Pest ID cards
These cards have been created in partnership with the Farm Services Market Access Team and Australian Table Grape Association.
These cards can be used in the field on farms where grapes are intended for China.
To use them simply print them, trim them, fold in the middle to create a two sided card and laminate. Black Plague Thrips (Haplothrips froggatti), Tubular Black Thrips (Haplothrips victoriensis), Grape leaf rust mites, Redback spider (Latrodectus hasselti), Long-tailed Mealybug (Pseudococcus longispinus), Light Brown Apple Moth (LBAM), Bunch mite (Brevipalpus californicus), Argentine Ants are presented in this image gallery:
Argentine Ant (Linepithema humile)
Argentine ants are small (2.5-3mm) brown ants with a single node in the waist. They are typically found travelling in well defined trails between nests and food sources. Argentine ants have an impact in vineyards by protecting honeydew producing insects.
Look for: Presence of ants and bark damage. During packing, special attention must be paid to argentine ants to avoid this pest from contaminating the grapes and packing boxes.
Bunch Mite (Brevipalpus californicus)
Bunch mite adults are microscopic (0.3mm long), flat, shield -shaped and are reddish-brown in colour. Their eggs are oval and bright red and deposited throughout the vine. In Spring bunch mites feed on developing canes and later on the under - surfaces of leaves.
Look for: Brown scars on bunch stalks or berry stems.
Light Brown Apple Moth (Epiphyas postvittana)
Light Brown Apple Moth (LBAM) is a native Australian leaf– roller. The moths are pale brown with a wing span of about 10mm. Caterpillars are yellow when young and become green with a brown head. Pupae are 10-12mm long and turn from green to brown. Egg masses can be green to yellow-brown.
Look for: Egg masses and small caterpillars every 7-14 days from budburst. Caterpillars inside shoot tips, in leaf rolls, in young bunches and on the underside of mature leaves at flowering and onwards.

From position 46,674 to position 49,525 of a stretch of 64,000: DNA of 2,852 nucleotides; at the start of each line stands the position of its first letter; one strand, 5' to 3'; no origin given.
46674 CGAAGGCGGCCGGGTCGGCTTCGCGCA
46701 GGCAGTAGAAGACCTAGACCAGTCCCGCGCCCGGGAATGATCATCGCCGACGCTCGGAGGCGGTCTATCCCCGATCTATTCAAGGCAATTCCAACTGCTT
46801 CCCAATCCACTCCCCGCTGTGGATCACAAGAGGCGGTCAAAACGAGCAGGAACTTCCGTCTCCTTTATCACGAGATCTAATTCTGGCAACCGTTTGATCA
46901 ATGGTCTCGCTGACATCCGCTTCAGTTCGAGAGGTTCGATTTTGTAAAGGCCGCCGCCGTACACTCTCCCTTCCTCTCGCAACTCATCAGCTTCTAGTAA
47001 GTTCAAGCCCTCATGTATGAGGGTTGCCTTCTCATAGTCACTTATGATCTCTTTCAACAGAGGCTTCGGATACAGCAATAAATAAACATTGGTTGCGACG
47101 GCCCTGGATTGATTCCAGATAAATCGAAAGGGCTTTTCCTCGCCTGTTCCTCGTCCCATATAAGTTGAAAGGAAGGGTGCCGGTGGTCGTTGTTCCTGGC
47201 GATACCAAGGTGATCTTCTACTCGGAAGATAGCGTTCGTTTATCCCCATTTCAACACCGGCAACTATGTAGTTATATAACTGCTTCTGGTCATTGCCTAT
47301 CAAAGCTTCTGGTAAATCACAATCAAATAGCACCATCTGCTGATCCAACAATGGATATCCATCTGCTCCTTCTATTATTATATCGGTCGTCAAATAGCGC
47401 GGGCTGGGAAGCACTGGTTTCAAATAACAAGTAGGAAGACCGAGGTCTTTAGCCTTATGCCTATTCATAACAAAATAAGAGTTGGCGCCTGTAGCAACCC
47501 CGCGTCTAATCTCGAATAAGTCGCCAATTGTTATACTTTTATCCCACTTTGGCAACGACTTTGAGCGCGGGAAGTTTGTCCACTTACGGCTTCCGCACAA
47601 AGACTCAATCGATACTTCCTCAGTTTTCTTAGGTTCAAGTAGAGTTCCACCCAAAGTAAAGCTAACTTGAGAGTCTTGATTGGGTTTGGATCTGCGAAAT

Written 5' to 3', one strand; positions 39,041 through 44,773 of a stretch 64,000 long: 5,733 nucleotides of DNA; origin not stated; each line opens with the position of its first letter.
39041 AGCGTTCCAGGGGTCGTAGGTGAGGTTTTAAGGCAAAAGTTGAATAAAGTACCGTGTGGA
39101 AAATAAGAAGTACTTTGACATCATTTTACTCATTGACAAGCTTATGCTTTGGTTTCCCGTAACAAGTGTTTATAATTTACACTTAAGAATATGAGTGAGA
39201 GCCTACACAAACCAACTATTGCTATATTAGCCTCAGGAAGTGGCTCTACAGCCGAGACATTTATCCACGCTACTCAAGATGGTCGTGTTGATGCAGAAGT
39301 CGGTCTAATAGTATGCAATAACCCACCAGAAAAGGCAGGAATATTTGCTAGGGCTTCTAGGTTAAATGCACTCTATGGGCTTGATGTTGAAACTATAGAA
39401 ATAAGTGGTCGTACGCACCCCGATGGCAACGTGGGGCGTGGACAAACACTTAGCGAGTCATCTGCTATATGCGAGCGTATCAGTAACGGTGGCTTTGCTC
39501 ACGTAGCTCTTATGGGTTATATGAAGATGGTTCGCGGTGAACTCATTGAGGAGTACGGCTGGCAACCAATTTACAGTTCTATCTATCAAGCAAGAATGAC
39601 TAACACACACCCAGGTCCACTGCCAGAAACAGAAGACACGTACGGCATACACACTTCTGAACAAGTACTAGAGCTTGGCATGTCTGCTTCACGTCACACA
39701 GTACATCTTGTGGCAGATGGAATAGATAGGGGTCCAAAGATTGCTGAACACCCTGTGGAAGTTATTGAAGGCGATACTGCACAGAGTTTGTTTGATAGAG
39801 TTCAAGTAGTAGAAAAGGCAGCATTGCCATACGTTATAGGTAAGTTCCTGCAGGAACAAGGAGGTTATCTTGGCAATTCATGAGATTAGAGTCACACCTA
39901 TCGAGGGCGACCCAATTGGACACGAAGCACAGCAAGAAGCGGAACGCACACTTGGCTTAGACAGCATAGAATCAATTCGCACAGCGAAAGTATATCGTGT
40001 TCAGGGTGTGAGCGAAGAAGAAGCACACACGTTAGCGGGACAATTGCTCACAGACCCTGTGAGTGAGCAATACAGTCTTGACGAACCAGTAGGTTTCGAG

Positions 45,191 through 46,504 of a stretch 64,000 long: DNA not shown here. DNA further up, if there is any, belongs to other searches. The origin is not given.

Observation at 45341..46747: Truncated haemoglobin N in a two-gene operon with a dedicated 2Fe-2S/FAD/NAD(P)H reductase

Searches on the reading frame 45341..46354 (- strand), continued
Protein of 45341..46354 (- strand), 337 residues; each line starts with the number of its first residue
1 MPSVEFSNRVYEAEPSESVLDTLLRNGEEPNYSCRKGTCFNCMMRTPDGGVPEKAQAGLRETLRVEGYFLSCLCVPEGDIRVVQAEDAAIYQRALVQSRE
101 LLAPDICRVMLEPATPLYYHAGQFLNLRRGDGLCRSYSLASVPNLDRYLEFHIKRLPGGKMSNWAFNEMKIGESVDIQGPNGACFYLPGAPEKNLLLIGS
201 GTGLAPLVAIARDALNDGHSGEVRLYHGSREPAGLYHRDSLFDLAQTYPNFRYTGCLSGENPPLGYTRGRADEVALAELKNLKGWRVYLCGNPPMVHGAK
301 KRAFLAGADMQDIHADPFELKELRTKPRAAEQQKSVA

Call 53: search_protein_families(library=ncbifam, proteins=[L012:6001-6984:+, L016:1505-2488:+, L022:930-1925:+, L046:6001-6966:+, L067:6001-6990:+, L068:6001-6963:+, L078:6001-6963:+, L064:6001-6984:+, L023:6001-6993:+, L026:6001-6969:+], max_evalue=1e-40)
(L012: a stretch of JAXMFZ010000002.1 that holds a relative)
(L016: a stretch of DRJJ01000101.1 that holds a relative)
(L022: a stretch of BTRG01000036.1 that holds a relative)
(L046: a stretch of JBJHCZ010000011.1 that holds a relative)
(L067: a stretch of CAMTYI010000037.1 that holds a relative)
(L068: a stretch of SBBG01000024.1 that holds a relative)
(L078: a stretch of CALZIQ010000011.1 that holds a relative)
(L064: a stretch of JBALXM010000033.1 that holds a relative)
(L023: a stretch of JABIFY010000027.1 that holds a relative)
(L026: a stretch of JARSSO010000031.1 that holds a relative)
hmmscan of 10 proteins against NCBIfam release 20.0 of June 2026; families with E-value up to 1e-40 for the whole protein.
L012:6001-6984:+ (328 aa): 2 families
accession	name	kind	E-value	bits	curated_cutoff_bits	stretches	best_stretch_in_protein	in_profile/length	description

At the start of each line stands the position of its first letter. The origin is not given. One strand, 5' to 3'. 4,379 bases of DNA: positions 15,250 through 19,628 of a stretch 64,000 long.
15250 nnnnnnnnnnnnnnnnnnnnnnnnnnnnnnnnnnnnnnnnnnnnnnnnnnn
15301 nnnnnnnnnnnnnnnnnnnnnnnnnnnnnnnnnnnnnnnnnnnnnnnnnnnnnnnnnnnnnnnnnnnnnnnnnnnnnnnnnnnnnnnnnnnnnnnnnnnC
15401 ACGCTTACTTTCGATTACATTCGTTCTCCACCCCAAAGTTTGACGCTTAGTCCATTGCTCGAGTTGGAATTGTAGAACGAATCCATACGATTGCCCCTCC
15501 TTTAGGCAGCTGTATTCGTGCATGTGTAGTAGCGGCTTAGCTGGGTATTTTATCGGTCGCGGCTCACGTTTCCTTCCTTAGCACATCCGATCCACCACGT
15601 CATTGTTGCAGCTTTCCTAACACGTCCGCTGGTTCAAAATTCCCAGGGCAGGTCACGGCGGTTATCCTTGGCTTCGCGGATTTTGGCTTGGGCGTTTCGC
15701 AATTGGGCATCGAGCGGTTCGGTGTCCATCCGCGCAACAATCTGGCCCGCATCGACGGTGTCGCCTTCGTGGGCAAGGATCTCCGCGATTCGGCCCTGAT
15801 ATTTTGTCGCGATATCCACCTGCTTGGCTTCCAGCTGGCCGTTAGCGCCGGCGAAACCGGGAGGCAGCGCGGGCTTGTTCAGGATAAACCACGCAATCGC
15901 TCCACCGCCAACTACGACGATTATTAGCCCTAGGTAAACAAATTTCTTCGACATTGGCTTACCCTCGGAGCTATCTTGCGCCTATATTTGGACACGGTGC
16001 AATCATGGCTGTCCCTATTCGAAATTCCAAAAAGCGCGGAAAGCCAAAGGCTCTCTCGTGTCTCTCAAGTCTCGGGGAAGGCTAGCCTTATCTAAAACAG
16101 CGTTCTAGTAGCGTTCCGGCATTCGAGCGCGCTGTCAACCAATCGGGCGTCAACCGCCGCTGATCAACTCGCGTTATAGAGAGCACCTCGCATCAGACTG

Long-tailed Mealybug (Pseudococcus longispinus)
Long-tailed mealybugs have soft bodies covered with a white powdery wax and are fringed by white filaments. Their anal filaments are usually as long as the body.
Look for: Young mealybugs on undersides of basal leaves inside the canopy from late spring; Look for sticky leaves and ant activity in dense canopies or where mealybugs have occurred previously.
Redback Spider (Latrodectus hasselti)
Female redback spiders grow up to 1cm and males 3-4mm. Female redback spiders are black (occasionally brownish) with an obvious red stripe on the upper abdomen. The males red markings are often less distinct.
Look for: Presence of spiders and webs around canopy and bark. During packing special attention must be paid to redback spider to avoid this pest from contaminating the grapes and packing boxes.
Grape Leaf Rust Mite (Calepitrimerus vitis)
Grape leaf rust mites are microscopic (0.2mm long) cream to pink in colour, wormlike and possess two pairs of legs near the head. The most visible and easily recognisable symptoms of rust mite occur from January to March. The vine leaves start to darken and take on a bronzed appearance because of the damage caused by the mites feeding on the leaves. Rust mites overwinter on trunks/cordons then migrate to spurs/canes prior to budburst. They infest newly emerging shoots.
Look for: Bronzed leaves
Black Plague Thrips (Haplothrips froggatti)
Black plague thrips are narrow, dark grey to black in colour and the adults are 2-3mm long. They can be abundant in some years, but rarely cause damage.
Tubular Black Thrips (Haplothrips victoriensis)
Tubular black thrips are 1mm long and their larvae are red. They are predators of two-spotted mite and rust mite on vines in the Sunraysia region.
Look for: Scarred berries